How we Burn Calories & Understanding Metabolism: How Undereating Hinders Results
Fast metabolism, slow metabolism, broken metabolism, increased metabolism. These are all buzz phrases in the fitness and nutrition industry. But what is your metabolism, why does it change so much from person to person and how does the amount you eat impact how many calories you burn each day? It is because it is ADAPTIVE….
Your metabolism is the combination of all the processes going on in your body all the time. The foods you eat (and therefore, the calories you consume) are going to fuel the buildup and breakdown of nutrients in your body that are necessary for optimal health. Ultimately, your body needs adequate energy intake to stay active, support day-to-day activity, maintain (or grow!) muscle and keep you from experiencing fat gain or weight plateaus.
1. Basal metabolic rate (BMR): This includes the very minimum energy needed to keep vital bodily functions fueled. Think heartbeat and breathing! This accounts for about 70% of the total energy you expend each day. Wow I know crazy right…
2. Resting metabolic rate (RMR): This is pretty similar to your BMR in that it is still measuring minimal functioning in your body. RMR extends to respiration, circulation, synthesis of organic compounds (like building muscle!) and basic cellular functioning. There is usually about a 10% difference between your BMR and your RMR.
How undereating affects BMR and RMR — BMR and RMR are affected by age, body composition, body size, climate, gender and hormone status. People with more lean body mass (aka more muscle!) have an RMR that is about 5% higher than non-athletic individuals. If you’re not eating enough to support healthy muscles, your RMR will be lower and you will burn fewer calories at rest. Undereating can also cause hormone imbalances, which can cause water retention and unwanted fat storage.
3. Thermic effect of food (TEF): This is the energy expended in the digestion, breakdown, and absorption of the foods you eat.
How undereating affects TEF — Eating food takes energy. Chewing, swallowing, digesting, creating the enzymes that break down your food — these things all burn calories- yeah. Protein especially has a high thermic effect, which means it takes your body extra energy to digest, process and store protein. Fat has the lowest thermic effect out of the three macronutrients Protein/ Fat/Carbs. When we underheat, we are decreasing this overall calorie output. This is also why eating sufficient protein is so important.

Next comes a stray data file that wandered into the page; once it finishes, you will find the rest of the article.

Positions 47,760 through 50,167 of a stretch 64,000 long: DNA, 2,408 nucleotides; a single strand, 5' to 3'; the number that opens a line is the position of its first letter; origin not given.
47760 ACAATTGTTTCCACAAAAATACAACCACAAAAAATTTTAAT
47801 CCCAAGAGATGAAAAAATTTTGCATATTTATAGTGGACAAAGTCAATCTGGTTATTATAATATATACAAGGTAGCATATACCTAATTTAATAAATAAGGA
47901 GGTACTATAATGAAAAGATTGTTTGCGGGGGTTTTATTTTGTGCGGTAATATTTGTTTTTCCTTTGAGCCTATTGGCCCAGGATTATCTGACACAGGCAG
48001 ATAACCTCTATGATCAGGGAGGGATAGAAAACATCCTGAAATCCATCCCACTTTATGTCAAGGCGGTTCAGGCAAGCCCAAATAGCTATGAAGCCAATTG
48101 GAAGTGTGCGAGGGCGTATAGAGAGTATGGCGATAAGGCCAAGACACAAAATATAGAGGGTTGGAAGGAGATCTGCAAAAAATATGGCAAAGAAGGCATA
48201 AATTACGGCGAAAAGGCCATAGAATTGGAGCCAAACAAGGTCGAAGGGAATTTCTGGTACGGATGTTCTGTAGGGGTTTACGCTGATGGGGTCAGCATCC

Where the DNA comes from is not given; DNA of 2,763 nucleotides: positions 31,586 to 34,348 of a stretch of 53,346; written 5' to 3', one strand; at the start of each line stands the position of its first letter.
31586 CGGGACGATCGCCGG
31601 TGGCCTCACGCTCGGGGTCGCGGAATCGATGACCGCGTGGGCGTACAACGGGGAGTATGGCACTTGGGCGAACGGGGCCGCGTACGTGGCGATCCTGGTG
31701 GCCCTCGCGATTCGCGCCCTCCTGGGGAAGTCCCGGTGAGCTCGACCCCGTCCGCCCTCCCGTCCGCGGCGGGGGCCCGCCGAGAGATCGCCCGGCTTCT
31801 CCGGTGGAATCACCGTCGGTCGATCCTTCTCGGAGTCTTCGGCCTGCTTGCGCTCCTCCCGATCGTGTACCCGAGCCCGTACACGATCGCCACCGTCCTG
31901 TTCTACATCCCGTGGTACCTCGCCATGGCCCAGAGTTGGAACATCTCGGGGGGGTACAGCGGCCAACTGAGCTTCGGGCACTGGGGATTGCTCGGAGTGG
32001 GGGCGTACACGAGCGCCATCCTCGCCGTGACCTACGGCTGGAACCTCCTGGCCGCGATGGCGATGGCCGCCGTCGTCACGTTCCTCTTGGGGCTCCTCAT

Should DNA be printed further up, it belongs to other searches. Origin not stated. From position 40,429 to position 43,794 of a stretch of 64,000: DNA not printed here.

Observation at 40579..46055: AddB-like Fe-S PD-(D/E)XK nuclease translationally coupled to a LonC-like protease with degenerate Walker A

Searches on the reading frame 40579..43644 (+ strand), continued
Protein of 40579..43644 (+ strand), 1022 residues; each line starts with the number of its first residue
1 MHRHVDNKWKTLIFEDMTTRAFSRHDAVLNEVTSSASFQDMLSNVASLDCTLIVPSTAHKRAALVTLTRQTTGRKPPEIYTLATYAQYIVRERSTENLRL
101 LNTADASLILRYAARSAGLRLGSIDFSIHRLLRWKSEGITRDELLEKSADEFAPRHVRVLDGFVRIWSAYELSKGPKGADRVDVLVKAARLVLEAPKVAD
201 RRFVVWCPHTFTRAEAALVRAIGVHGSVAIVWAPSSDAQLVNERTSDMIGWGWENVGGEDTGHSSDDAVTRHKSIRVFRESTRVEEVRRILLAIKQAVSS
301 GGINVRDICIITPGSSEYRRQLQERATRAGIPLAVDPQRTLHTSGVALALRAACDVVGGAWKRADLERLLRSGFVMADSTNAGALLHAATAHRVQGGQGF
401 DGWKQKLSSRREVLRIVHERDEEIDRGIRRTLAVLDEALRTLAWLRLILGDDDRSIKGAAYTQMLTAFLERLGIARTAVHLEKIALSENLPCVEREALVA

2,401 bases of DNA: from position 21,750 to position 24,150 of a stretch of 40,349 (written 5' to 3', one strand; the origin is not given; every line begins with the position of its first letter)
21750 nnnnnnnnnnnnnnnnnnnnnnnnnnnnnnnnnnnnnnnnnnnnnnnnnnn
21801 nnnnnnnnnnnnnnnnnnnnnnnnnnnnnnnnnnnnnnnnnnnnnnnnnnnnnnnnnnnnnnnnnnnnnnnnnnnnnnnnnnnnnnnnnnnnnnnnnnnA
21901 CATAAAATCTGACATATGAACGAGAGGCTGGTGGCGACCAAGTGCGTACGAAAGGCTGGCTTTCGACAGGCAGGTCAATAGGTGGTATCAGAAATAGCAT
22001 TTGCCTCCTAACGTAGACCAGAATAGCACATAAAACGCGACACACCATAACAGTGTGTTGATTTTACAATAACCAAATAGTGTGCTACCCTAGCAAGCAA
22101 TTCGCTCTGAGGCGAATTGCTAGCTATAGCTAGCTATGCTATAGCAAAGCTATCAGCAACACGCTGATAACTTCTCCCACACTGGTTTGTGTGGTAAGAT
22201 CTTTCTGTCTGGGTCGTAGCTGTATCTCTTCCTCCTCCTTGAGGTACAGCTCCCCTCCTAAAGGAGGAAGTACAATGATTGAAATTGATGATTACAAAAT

If you want to make some drastic changes in fat loss without feeling like you need to live in the gym, focus on your NEAT. Here are some quick ideas to help you increase your NEAT:
MOVE MORE…I know sounds easy right…
- Clean Up a Bit more… You’d probably have to do at least a little more cleaning than usual. And household chores, especially vacuuming, mopping, and ironing, increase your NEAT significantly.
- Dance in the car at your desk in the shower…
- Fidget more, stand while your talking on the phone,
- Make it measurable. Wear a watch and set a movement or step goal.
- No more princess parking — pick a spot farther away from the door.
- Put yourself on a clock, set a timer and make sure you get up every 20-30 minutes to walk, stretch or knock out some air squats butt kicks stretches etc.
- Stand — at work, in the coffee shop, while you’re chatting at a get-together — any chance you get! If you’re stuck at a desk all day, figure out ways to stretch/ move/ stand.
- Take the stairs or the long way to your office instead of jumping on the elevator.4. Exercise activity (EAT): I bet you can guess what this includes! Your exercise activity includes intentional exercise like working out, lifting weights, barre, going for a run- you get the idea. EAT can vary drastically from one person to another, accounting for anywhere between 4% (or less) to 30% (or more) of total daily energy expenditure.
How undereating affects EAT — Have you ever had a day in the gym when your energy was through the roof and you felt like you could go forever? Have you ever had a day when you were dragging and headed home feeling like you didn’t accomplish much because you didn’t have enough energy? Getting adequate calories allows you to push hard in the gym, build and maintain muscle and get stronger. Sufficient nutrients also support quick recovery so you can hit it hard again tomorrow!
We get it — the idea of “eating more to lose weight” can seem a bit counterintuitive and it definitely takes a bit of experimentation to get to know what nutrient levels support your body composition and performance goals.
- NEAT stands for Non-Exercise Activity Thermogenesis.
- Moving more throughout your daily routine increases your NEAT.
- Many small movements make a big difference in total.
- The percentage of calories per day burned through NEAT is different for everyone, but on average it’s between 15% and 30%.
- The higher your NEAT, the higher your total calorie needs.
If you want to know what your TDEE is and how to adapt your calories for weight loss set up an appointment with me.